With the mystery of Canadian flight sergeant’s death finally solved after 72 years, family can say goodbye

Publié le par National Post Joe O'Connor

Maureen Pegg grew up listening to stories about her uncle Jay, the uncle she never got to meet; the hockey player, the big brother, the hero, the handsome lug and the oldest and first of the four Carey boys to enlist during the Second World War. Flight sergeant John (Jay) Joseph Carey was shot down over Germany on Aug. 29, 1942. His stricken Halifax bomber crashed into the Laacher See, a crater lake 37km south of Bonn, a watery crypt that has held his remains captive for 72 years.


Flight Sergeant John Joseph (Jay) Carey, who died in the crash of a Halifax bomber over the Laacher See in Germany on Aug. 29, 1942

Flight Sergeant John Joseph (Jay) Carey, who died in the crash of a Halifax bomber over the Laacher See in Germany on Aug. 29, 1942

Jay Carey was presumed dead and, indeed, he was dead. But to his family, especially his mother, Janet, he was a ghost. The son that haunted her. The son she could not bury. The only Carey boy that did not come home from the war.

“My grandmother never accepted the fact that her oldest son had died,” Ms. Pegg says. “I think she did know, intellectually, but in her heart there was never any closure because there was never any body. And what made it worse was one of the other crew, who had bailed out of the plane safely, thought they saw Uncle Jay with his parachute on, getting ready to jump.

“And so for my grandmother it was always: Did he jump? Did he make it to shore? Was he hurt? Was he taken prisoner? Did he have amnesia? My Uncle Jay was very real to me. He was my hero.”

He was the family mystery.

There are 28,000 Canadian war dead whose remains have never been found. It is a staggering number, never more so than when you consider all the mothers and fathers, siblings and wives, daughters and sons, without a body to bury, with no place to go to mourn their loss and no adequate answers to all the questions they must have asked.

For the Carey family, the questions have finally been answered. German explosive disposal team divers surveyed the downed bomber in 1948, 1980 and 1994. It was laden with unexploded ordnance and deemed too risky to move, or even tamper with, until 2008 — when a diver retrieved human remains from the wreck. The working theory then was that they belonged to Sgt. JW Platt, a Brit. DNA testing proved otherwise, and pointed investigators at the University of Bonn to Canada and the Department of National Defence.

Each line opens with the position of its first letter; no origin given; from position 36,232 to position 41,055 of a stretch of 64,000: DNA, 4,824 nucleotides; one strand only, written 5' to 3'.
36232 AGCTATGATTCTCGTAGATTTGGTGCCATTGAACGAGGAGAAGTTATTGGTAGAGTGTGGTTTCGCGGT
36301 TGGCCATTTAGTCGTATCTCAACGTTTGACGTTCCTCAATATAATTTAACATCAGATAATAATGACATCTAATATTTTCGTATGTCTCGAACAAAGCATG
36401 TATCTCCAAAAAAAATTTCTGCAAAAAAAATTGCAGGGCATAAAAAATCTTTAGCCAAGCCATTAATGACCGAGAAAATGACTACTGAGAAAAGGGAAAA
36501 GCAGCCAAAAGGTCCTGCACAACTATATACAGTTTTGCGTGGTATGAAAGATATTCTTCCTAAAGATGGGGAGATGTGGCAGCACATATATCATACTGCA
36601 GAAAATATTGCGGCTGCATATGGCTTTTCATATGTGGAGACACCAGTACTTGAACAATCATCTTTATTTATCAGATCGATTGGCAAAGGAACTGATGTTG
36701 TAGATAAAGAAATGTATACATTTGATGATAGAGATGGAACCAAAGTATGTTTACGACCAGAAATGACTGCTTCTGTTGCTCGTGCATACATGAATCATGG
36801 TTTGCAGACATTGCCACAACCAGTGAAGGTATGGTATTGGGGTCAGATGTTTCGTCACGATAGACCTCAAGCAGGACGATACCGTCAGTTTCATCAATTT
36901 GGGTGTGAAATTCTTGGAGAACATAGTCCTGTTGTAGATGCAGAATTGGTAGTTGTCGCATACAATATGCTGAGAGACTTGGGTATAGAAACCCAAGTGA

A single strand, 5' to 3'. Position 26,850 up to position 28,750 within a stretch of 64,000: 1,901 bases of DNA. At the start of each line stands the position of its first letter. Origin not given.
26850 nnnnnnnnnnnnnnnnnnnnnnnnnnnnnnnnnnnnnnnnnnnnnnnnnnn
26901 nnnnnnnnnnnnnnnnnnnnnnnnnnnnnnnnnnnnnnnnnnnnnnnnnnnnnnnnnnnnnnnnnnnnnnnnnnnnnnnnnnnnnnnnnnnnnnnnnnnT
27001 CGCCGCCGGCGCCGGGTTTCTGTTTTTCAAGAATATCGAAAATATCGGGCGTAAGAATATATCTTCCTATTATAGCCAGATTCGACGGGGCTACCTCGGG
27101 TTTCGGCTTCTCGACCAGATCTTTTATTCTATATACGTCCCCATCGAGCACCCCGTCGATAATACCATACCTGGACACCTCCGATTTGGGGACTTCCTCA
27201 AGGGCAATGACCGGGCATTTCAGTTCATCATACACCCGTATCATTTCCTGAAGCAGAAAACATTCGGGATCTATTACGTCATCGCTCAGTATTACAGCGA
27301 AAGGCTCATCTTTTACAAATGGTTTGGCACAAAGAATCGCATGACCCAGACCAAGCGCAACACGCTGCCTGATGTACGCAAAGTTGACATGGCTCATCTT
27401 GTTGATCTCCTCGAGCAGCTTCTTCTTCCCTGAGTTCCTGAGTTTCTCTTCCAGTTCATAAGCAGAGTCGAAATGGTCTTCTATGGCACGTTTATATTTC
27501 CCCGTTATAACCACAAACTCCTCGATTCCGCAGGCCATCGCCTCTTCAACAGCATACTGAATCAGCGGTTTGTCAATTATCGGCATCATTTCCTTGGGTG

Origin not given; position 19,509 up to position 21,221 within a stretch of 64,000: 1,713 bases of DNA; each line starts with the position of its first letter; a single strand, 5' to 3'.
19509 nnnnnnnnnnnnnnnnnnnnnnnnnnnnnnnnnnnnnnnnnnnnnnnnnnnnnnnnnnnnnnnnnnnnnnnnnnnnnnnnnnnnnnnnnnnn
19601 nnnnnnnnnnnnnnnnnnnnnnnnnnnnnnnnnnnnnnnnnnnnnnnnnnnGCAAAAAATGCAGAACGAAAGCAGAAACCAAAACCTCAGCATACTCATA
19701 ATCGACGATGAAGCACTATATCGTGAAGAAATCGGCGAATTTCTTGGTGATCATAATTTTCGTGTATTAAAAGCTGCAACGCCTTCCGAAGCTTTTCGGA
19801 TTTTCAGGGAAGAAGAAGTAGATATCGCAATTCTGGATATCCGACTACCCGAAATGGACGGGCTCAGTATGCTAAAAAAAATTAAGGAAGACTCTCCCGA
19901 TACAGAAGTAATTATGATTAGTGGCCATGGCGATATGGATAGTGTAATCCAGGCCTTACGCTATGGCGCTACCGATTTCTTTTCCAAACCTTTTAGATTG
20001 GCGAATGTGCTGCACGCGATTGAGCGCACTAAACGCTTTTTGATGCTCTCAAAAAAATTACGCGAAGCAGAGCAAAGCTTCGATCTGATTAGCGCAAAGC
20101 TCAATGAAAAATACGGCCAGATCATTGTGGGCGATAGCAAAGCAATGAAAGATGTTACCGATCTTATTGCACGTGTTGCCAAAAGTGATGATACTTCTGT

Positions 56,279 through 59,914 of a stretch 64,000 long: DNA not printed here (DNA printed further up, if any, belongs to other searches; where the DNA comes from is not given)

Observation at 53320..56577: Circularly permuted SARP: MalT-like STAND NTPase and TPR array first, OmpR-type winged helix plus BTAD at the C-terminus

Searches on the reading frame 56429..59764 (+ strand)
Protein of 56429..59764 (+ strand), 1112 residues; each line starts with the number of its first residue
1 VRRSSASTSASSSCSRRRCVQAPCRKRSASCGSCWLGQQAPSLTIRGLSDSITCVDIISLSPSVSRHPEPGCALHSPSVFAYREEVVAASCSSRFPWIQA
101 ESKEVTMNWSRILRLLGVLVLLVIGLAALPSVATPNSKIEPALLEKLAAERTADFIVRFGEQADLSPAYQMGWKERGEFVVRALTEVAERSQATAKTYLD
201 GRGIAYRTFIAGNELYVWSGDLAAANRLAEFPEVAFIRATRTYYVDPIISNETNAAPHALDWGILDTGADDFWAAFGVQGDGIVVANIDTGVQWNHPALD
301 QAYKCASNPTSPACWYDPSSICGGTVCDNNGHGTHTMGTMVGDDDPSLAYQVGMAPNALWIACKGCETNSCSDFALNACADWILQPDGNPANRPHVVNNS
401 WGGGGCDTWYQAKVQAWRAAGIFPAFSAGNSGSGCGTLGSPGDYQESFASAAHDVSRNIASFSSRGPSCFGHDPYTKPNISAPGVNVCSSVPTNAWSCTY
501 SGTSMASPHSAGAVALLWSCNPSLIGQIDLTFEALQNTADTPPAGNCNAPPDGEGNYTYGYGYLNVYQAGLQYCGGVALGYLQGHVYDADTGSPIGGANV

Ken Carey was the last of the Carey boys. In December 2013, the 90-year-old, who was suffering from terminal cancer, submitted a DNA sample that led to the positive identification of his brother’s remains. Family members were informed of the results — officially made public Monday — in February.

Ken Carey died three weeks ago. Rita Carey is his widow.

“Ken was the baby of the family and he loved his big brother,” Ms. Carey says from Kingston, Ont. “He kept photos of Jay all around the house and he had one on his desk, of he and Jay — and their parents. They are standing in front of the family home in Ottawa. It was taken just before Jay went overseas.

“That picture is still in Ken’s office, on his desk. I don’t have the heart to move it. I probably never will. I think Ken always carried a regret that he wasn’t in Germany to help his brother when he needed him.”


A Halifax bomber, similar to the one Flight sergeant Jay Carey was shot down in

A Halifax bomber, similar to the one Flight sergeant Jay Carey was shot down in

Jay Carey was 22 when he was killed. He never married. He had no children. In a few weeks time, Maureen Pegg and a handful of other nieces and nephews “Uncle Jay” never got to meet will travel to the Rheinberg War Cemetery in Germany for his funeral. They will carry his war medals, old photographs and their memories of a mother who never got over the death of her eldest son.

“This is a bittersweet time for our family,” Ms. Pegg says. “We are happy that Uncle Jay’s remains have been found, and that he will be given a proper burial, but we are profoundly sad, too.

“My grandparents suffered the loss — like so many people of that generation — of a son. And these men were hardly more than boys when they went overseas. So that is who I’ll be thinking of in Germany, my grandparents.”

Publié dans Articles de Presse

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